Bifidobacteria and Their Health-Promoting Effects.
Hidalgo-Cantabrana C, Delgado S, Ruiz L, Ruas-Madiedo P, Sánchez B, Margolles A
Microbiol Spectr. Jun 2017. doi: 10.1128/microbiolspec.BAD-0010-2016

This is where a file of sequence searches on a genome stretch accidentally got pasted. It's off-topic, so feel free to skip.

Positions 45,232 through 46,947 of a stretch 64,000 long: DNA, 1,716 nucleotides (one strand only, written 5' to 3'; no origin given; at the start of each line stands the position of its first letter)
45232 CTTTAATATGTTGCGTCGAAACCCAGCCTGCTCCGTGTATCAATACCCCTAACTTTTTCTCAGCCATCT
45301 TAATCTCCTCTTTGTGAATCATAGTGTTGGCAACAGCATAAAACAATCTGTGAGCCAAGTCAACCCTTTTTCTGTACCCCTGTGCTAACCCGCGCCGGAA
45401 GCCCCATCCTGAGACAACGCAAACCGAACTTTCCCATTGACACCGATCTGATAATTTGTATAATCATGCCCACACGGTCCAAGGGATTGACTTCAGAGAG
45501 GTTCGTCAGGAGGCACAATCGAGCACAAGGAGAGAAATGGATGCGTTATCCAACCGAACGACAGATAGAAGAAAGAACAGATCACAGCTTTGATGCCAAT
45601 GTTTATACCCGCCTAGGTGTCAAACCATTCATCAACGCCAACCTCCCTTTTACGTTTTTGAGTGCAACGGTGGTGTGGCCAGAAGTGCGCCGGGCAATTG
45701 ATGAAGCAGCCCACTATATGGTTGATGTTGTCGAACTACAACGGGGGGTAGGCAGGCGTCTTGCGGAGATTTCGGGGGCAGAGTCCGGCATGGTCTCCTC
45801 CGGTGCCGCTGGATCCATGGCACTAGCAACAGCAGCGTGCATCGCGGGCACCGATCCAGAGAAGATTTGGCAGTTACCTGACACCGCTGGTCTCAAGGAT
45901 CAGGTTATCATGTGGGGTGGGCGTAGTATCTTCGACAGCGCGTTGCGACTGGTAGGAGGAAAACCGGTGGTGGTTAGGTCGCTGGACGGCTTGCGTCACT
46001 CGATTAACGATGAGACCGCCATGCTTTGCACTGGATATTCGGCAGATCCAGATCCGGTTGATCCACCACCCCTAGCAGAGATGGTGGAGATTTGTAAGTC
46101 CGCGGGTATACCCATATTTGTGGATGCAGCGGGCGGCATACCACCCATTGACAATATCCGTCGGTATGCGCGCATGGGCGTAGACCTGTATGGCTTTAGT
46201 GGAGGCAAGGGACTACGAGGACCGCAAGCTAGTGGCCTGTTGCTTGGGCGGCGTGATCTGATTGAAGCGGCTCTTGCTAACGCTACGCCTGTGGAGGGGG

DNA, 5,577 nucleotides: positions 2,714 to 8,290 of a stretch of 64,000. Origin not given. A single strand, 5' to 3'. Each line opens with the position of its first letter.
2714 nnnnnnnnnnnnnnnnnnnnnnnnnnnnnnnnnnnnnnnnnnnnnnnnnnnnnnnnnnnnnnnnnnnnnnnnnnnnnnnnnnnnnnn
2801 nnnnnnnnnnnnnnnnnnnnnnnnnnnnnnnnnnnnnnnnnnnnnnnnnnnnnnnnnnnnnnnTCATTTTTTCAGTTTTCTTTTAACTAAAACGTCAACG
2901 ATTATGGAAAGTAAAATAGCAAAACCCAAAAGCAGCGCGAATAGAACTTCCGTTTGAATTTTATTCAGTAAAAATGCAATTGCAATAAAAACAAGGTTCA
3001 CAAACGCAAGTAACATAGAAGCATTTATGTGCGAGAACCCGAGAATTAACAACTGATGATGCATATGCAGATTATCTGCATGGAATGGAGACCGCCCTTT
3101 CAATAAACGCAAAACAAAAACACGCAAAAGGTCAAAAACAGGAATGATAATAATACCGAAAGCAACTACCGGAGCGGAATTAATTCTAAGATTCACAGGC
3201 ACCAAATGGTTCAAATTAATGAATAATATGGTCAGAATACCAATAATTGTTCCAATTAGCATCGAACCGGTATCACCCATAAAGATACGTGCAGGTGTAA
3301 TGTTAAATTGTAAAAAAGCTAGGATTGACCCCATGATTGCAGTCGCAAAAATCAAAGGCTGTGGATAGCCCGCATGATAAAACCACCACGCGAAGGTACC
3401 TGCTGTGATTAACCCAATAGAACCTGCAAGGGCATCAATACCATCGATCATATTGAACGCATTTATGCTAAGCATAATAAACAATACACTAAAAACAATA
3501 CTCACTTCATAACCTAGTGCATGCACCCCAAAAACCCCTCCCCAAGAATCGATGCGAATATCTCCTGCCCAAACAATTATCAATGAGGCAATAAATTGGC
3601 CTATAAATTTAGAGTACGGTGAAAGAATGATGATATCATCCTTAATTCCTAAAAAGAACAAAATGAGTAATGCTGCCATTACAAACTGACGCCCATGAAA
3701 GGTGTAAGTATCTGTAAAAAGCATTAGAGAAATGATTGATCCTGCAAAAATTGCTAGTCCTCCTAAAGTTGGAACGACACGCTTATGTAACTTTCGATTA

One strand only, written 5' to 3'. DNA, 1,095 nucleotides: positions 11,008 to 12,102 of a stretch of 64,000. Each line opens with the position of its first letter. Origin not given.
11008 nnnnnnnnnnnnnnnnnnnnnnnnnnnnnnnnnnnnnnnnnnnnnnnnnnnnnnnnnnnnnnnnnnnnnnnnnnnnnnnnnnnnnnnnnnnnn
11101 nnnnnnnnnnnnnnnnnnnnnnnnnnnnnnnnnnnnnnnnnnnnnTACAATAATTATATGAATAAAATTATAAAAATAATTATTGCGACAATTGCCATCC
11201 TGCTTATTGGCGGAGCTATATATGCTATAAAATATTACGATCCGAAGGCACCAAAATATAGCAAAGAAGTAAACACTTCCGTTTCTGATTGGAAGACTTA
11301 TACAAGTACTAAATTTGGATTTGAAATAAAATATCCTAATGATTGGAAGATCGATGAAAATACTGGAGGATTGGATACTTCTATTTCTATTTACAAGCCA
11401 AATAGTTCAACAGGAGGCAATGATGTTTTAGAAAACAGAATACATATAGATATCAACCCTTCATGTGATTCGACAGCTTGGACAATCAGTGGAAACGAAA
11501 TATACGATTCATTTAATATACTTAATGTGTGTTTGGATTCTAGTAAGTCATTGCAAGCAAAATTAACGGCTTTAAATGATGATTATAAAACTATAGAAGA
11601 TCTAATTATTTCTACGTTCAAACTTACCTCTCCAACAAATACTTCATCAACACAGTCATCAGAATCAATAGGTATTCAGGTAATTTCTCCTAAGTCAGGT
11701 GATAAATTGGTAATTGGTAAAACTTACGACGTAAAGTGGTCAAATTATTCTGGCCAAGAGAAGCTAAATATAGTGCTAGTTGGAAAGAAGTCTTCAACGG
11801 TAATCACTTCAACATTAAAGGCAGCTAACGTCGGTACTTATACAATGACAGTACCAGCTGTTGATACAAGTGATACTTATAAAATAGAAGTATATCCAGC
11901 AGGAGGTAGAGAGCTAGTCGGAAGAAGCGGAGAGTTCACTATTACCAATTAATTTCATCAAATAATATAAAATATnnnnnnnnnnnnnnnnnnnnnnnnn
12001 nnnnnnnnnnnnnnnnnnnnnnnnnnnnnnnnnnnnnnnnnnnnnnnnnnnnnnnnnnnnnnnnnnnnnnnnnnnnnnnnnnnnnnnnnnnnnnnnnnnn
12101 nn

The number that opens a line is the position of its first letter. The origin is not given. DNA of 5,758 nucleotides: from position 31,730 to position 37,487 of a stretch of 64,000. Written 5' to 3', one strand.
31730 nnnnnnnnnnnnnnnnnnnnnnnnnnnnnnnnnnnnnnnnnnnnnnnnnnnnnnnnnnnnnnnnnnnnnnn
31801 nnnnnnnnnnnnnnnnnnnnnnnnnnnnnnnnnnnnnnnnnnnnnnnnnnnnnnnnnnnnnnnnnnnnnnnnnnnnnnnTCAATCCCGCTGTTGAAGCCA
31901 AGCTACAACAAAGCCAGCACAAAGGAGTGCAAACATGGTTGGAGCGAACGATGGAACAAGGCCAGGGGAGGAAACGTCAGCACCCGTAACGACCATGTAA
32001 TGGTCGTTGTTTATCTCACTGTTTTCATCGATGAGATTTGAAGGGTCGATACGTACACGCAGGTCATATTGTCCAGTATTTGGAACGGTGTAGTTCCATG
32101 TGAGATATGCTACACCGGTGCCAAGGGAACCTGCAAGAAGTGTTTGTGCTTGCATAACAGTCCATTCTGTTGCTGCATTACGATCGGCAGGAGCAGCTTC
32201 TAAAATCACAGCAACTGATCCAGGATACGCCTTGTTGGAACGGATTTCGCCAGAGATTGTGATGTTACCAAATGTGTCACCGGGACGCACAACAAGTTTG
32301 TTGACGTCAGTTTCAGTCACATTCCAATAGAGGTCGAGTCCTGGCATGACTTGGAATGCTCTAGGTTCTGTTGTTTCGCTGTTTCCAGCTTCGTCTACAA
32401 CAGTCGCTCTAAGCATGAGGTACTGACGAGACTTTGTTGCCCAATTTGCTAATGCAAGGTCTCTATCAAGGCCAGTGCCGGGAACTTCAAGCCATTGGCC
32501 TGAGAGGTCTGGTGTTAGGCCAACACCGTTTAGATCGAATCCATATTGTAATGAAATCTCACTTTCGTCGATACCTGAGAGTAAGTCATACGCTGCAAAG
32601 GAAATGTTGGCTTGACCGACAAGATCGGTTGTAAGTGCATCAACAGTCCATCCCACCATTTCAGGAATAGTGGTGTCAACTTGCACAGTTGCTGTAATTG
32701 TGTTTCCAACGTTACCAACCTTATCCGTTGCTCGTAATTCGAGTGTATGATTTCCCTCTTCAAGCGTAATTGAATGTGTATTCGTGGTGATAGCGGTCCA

Bifidobacteria are members of the intestinal microbiota of mammals and other animals, and some strains are able to exert health-promoting effects. The genus Bifidobacterium belongs to the Actinobacteria phylum. Firmicutes, Bacteroidetes, and Actinobacteria constitute the most abundant phyla in the human intestinal microbiota, Firmicutes and Bacteroidetes being predominant in adults, and Actinobacteria in breast-fed infants, where bifidobacteria can reach levels higher than 90% of the total bacterial population. They are among the first microbial colonizers of the intestines of newborns, and play key roles in the development of their physiology, including maturation of the immune system and use of dietary components. Indeed, some nutrients, such as human milk oligosaccharides, are important drivers of bifidobacterial development. Some Bifidobacterium strains are considered probiotic microorganisms because of their beneficial effects, and they have been included as bioactive ingredients in functional foods, mainly dairy products, as well as in food supplements and pharma products, alone, or together with, other microbes or microbial substrates. Well-documented scientific evidence of their activities is currently available for bifidobacteria-containing preparations in some intestinal and extraintestinal pathologies. In this review, we focus on the role of bifidobacteria as members of the human intestinal microbiota and their use as probiotics in the prevention and treatment of disease.